Tag Archives: On Returning to Tent Rocks with Friends by Jennifer Lynn Krohn

#61 On Returning to Tent Rocks with Friends by Jennifer Lynn Krohn

An exaggeration of memory:
trails once speckled
with obsidian pebbles, now dirt.
Hikers filled their pockets

with black glass tears,
nothing left, like wildflowers
driven to extinction
by nature lovers pressing petals

between dry pages.  The cave,
pocket of shade on the sunny cliff face,
always wore the scars of graffiti—
lovers scratching names into sand—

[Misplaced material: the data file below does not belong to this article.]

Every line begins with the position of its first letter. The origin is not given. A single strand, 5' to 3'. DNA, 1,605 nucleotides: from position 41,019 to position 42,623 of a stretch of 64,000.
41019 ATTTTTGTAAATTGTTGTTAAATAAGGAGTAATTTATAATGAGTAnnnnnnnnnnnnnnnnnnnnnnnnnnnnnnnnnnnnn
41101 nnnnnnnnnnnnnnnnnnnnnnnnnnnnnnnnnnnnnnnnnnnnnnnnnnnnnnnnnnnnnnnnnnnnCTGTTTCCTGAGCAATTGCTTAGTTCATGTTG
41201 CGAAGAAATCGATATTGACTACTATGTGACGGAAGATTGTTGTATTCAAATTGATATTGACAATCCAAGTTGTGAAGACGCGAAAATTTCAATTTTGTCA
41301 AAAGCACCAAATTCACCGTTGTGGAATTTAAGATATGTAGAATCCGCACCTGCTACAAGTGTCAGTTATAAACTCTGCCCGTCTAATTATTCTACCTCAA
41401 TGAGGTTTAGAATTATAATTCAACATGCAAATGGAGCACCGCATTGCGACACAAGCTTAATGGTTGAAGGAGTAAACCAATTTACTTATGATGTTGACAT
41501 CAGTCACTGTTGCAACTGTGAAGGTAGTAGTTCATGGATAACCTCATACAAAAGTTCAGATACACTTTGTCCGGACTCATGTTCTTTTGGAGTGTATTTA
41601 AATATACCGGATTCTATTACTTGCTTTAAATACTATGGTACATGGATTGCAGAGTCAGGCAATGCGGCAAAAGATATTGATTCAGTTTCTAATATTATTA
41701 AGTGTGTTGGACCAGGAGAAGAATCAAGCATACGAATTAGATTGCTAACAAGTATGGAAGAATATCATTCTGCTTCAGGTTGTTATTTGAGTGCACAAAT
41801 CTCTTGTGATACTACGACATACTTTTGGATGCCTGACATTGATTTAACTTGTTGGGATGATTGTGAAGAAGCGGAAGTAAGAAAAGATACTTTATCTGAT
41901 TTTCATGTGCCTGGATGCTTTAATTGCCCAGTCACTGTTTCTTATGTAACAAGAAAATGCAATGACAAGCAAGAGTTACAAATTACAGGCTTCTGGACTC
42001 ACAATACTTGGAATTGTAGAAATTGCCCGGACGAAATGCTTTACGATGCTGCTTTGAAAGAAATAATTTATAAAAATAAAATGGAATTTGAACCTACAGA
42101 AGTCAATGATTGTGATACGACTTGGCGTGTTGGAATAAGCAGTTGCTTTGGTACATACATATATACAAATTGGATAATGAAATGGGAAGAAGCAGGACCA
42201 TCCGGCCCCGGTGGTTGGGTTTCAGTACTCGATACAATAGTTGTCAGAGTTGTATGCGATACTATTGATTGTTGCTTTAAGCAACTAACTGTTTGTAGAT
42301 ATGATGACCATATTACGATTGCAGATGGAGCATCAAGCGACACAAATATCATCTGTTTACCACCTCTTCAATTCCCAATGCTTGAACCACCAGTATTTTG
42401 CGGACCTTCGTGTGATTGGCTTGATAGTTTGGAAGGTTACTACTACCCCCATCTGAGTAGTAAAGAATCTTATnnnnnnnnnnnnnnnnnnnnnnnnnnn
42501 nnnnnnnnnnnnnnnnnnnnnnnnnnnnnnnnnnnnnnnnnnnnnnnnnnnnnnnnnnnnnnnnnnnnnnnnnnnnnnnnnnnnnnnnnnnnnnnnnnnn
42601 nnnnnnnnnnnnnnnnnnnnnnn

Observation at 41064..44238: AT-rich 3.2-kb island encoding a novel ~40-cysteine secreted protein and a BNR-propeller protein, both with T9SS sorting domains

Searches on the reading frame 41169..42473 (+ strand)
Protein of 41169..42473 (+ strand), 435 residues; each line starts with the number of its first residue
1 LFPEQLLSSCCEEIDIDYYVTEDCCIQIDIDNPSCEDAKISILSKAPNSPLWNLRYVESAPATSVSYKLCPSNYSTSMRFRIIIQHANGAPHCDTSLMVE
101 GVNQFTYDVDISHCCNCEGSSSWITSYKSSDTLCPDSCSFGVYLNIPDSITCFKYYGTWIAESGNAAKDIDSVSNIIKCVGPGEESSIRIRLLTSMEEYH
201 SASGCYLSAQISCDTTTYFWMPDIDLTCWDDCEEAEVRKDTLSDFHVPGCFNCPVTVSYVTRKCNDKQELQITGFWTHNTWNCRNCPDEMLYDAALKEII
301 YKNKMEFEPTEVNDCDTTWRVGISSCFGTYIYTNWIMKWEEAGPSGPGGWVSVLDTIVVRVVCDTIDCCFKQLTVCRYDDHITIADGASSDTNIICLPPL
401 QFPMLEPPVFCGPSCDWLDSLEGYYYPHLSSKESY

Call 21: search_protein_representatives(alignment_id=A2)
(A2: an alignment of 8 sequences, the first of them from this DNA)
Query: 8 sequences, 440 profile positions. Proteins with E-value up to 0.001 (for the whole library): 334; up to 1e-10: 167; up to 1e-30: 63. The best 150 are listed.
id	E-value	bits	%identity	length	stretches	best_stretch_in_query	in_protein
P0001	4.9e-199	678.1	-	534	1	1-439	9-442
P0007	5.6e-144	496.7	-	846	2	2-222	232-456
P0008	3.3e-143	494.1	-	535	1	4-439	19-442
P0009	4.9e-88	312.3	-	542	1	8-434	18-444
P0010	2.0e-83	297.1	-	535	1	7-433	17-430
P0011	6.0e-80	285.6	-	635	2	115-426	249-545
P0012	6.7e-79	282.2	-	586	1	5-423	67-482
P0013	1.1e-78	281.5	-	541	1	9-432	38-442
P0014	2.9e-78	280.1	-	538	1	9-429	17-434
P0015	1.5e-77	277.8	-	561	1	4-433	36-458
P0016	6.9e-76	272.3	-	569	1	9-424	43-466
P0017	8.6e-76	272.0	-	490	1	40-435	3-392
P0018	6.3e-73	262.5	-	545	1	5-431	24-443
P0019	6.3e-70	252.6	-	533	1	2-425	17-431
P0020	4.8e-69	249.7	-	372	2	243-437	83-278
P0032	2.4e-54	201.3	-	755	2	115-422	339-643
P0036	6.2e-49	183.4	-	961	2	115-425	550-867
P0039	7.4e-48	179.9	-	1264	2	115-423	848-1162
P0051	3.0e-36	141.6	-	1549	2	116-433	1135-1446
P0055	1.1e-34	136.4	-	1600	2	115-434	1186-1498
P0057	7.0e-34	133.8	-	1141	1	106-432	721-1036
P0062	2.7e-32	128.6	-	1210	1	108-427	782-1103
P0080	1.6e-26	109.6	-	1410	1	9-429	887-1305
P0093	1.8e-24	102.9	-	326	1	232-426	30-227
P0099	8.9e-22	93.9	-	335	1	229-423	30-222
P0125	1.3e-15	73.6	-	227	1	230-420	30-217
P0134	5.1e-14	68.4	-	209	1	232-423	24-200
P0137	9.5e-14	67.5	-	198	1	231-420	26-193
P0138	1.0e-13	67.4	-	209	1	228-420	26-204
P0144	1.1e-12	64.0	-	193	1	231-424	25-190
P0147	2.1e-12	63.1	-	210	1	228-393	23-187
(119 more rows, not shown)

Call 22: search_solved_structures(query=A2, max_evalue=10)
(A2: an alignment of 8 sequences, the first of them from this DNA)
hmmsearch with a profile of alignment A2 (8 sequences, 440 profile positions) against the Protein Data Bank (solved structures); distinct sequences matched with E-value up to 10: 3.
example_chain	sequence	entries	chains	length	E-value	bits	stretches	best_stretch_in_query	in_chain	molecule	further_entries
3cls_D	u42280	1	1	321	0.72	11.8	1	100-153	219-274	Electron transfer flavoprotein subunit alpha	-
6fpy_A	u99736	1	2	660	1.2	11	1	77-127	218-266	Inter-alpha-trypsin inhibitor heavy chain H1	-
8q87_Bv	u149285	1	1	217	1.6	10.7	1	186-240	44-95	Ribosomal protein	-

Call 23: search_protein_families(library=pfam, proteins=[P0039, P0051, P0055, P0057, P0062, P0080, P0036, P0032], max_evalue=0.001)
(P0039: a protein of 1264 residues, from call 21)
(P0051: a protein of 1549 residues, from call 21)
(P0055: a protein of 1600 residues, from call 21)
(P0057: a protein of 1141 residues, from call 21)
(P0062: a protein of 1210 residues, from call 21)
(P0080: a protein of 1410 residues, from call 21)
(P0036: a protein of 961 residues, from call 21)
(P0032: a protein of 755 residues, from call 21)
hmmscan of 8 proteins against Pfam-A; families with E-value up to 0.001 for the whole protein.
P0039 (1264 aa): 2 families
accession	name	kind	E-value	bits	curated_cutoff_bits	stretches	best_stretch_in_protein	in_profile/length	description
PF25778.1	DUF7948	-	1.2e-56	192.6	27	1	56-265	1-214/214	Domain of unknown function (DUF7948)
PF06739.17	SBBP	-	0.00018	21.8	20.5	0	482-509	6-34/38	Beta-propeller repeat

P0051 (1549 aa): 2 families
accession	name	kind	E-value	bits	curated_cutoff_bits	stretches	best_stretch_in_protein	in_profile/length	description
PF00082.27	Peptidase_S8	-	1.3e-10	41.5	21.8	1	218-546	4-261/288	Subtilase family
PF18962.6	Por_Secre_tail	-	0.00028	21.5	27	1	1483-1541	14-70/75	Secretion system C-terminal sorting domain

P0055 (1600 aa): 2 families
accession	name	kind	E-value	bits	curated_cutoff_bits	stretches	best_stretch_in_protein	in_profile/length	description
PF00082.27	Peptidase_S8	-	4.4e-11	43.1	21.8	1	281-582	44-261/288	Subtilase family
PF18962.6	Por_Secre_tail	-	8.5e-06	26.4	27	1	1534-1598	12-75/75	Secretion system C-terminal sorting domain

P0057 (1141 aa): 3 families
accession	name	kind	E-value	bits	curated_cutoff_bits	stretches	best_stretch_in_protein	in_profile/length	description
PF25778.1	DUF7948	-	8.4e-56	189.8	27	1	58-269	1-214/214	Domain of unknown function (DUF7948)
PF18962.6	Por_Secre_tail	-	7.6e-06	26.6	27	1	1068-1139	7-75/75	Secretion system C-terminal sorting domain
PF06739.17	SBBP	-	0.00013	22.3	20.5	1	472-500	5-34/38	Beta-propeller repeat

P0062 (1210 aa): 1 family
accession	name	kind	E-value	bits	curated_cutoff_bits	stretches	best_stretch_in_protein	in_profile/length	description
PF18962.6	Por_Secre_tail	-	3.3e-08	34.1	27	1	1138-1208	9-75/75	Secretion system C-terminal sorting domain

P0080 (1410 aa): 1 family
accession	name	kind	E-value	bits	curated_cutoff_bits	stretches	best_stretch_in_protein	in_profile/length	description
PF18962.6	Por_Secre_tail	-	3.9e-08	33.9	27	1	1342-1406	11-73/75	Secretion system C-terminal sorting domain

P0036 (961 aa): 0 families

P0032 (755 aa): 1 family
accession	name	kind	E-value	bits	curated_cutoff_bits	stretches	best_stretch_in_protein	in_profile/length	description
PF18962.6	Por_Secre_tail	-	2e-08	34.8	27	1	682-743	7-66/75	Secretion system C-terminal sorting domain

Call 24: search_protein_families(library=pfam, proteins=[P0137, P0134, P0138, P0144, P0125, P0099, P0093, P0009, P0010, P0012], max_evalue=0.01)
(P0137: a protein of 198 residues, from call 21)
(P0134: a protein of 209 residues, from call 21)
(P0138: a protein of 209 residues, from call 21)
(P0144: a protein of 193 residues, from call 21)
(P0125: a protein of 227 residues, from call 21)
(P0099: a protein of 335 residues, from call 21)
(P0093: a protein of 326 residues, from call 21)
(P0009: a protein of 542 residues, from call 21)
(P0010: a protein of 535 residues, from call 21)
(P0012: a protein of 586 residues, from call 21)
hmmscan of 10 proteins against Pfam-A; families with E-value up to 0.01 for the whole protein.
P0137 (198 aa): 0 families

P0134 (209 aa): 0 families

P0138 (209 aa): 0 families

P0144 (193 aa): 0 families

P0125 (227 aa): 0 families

but you had to leave the trail
to find the canyon of blue and white
shadows.  Squeeze between the walls;
forget civilization.  Nothing

is as it was. Word of mouth
birthed weekend crowds.
A place destroyed by those
who loved it.  I share their fault.

Jennifer Lynn Krohn currently resides in Albuquerque, New Mexico with her husband.  She earned her MFA at the University of New Mexico. Her poems have appeared in The Saranac Review, Adobe Walls, RED OCHRE LiT, Prick of Spindle and more.